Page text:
Friday, March 13, 2009

Building Back Trust after Domestic violence

Posted by Hannah at 3:53 AM

Emotional Abuse and Verbal Abuse can break the bonds of trust. The person that is abusing them isn't safe, and its HARD to allow yourself to trust once again.

(This is part of the Series of Emotional and Verbal Abuse your hear, feel, and see.  We are using segments of the show Super Nanny, and this family to show the different aspects of abuse.  For the full list of topics check the link.)

Now I want you to notice that Phil is once again acknowledging that he has hurt his family, and his wife with his rages towards them. The exercise is to show how his wife is having a hard time trusting him at this point.

His comment about, "I told you I would! SEE!" to his wife at the end is very telling. In small ways he feels people should trust him, because he loves them very much. They have good reasons NOT to trust him, but again he places things in his own little box of thought.

Does he mean it this time? Is it like all the other times he said he would stop? The real question is does he have the tools to handle this! Phil Davis doesn't have the tools at this point, but I'm sure he feels he has a better grasp on them.

We need to remember he may KNOW, but he does have a habit of abusing anyway.

To often I see churches telling the family that they must forgive the abuser, and to show this forgiveness to hand them the trust. They don't allow the abuser to earn the trust back, but almost coerces the victims into giving that to them. They clearly don't see how this enables the abuser. Its also not going to be the true form to make lasting changes in this relationship either.

As you watch his wife you can see that she wants to trust him. She wants this change so that he is safe, but we have to remember she has GOOD reason not to! Pushing the power play on families to forgive on the church's timeline, and not allow the fruits of the abuser's actions that would bring the healthier form is what normally happens. I have to be honest I do think that fear over divorce is what motives people. I have to wonder when they tell others to trust in God to let things happen WHY they do not allow that in this circumstance as well.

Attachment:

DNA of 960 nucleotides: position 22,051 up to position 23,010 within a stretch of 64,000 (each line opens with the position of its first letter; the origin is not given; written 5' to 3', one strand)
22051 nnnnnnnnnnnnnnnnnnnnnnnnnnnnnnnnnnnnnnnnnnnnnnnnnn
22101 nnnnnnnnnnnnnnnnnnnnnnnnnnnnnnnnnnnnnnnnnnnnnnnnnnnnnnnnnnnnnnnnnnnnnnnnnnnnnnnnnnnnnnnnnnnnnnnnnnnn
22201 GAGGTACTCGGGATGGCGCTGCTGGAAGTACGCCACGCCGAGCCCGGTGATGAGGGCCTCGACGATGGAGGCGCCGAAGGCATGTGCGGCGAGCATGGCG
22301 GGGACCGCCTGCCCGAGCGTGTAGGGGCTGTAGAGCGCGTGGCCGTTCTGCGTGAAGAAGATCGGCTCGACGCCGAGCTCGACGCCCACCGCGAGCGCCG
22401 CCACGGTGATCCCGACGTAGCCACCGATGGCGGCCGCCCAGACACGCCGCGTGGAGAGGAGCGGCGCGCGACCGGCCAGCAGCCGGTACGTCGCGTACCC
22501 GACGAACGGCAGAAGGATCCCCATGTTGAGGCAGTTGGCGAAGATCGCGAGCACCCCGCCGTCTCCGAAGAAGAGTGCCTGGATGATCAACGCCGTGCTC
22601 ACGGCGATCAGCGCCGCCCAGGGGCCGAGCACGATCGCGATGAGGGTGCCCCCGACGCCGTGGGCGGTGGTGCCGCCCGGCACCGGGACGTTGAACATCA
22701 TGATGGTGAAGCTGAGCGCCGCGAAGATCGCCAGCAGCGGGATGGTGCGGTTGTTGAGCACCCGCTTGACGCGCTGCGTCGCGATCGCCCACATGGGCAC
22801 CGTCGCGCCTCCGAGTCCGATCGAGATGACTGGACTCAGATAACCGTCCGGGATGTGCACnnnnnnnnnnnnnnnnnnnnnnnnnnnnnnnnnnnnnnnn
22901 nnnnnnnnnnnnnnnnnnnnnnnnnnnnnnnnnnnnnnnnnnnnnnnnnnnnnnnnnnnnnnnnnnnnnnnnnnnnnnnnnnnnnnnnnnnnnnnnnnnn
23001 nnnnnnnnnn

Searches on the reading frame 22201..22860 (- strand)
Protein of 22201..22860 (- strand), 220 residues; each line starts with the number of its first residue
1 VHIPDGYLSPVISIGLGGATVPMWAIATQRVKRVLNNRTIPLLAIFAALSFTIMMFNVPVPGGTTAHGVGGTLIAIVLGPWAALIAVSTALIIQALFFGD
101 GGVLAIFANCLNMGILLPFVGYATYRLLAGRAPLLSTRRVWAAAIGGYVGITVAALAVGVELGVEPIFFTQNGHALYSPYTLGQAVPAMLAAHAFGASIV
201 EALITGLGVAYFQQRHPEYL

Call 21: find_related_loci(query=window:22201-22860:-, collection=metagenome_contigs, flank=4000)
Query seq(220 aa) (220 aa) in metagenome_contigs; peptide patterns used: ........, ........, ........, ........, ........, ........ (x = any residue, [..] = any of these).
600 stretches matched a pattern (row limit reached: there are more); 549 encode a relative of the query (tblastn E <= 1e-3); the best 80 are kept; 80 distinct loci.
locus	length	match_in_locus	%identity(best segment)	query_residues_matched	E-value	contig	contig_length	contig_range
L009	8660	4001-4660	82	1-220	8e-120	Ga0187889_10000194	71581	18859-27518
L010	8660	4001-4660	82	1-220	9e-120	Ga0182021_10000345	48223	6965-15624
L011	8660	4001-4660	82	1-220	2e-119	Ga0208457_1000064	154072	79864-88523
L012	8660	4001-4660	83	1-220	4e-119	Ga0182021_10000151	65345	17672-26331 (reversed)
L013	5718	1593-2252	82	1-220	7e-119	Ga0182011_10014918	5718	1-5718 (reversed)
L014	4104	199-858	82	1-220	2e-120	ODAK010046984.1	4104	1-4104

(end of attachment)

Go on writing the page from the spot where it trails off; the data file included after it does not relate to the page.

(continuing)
Pushing reconciliation and forgiveness before its earned is not only dangerous to the family, but enables the abuser not to have to do the hard work he truly needs to do. Separation at times scares the church, because they see it as the next step to the dreaded "D" word! We need to stop and wonder if this is the proper motive going in!

Abusers have a very hard time breaking the habit patterns they have. Its not an easy thing to do. It just like - lets say - alcoholics! At times we need to allow them to hit rock bottom before they can make that true commitment to treatment. Abusers need to make that commitment NOT to keep the family together, and because he LOVES her more than life itself! He needs to do this because this is what God would wish for him, and for him to want to be the man that God intended. Its going to a painful, and frustrating ride! He has always had his way, and he used the tools to make sure it was COMPLETELY that way as well. Those selfish motives are ingrained within abusers, and it will be hard to change that mindset. Their way is easier. The need for power is addictive, and they crave that badly.

Keep in mind that once victims do start to heal there might be a huge amount of anger they have to process. Remember emotions were not allowed in their environment, and they had to do something with them. They normally stuffed them. When the anger over the injustice and cruel acts surfaces, and feels safe enough for them to feel them - encourage it! They need to get it out! This phase will pass, and remember they were not allowed to really process what was happening before. They couldn't acknowledge it in some ways, and they used tools that enabled them NOT to acknowledge things. It doesn't mean they will live that anger all their life, but they need to know its safe to feel it for once.

Post traumatic Stress Syndrome isn't uncommon either. Most think of soldiers coming back from war when they think of this. There are alot of people that deal with this. You have natural disaster victims, rape victims, and in this case domestic violence victims. Those things can be worked on, but remember this could be a long ride for everyone. There will be alot of hills and valleys. It may takes years to bring it all together. At times people give up, and other times people just can't seem to let go of dangerous habits.

There are alot of steps to building back the trust after suffering from domestic violence.

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Anonymous said...

For me, post-traumatic stress disorder FEELS like what electroshock only LOOKS like. Another way of putting it is feeling like you're always hanging onto a live wire.

Hannah on 7:38 AM said...

Thank you for description. I think that is a good way of describing it.

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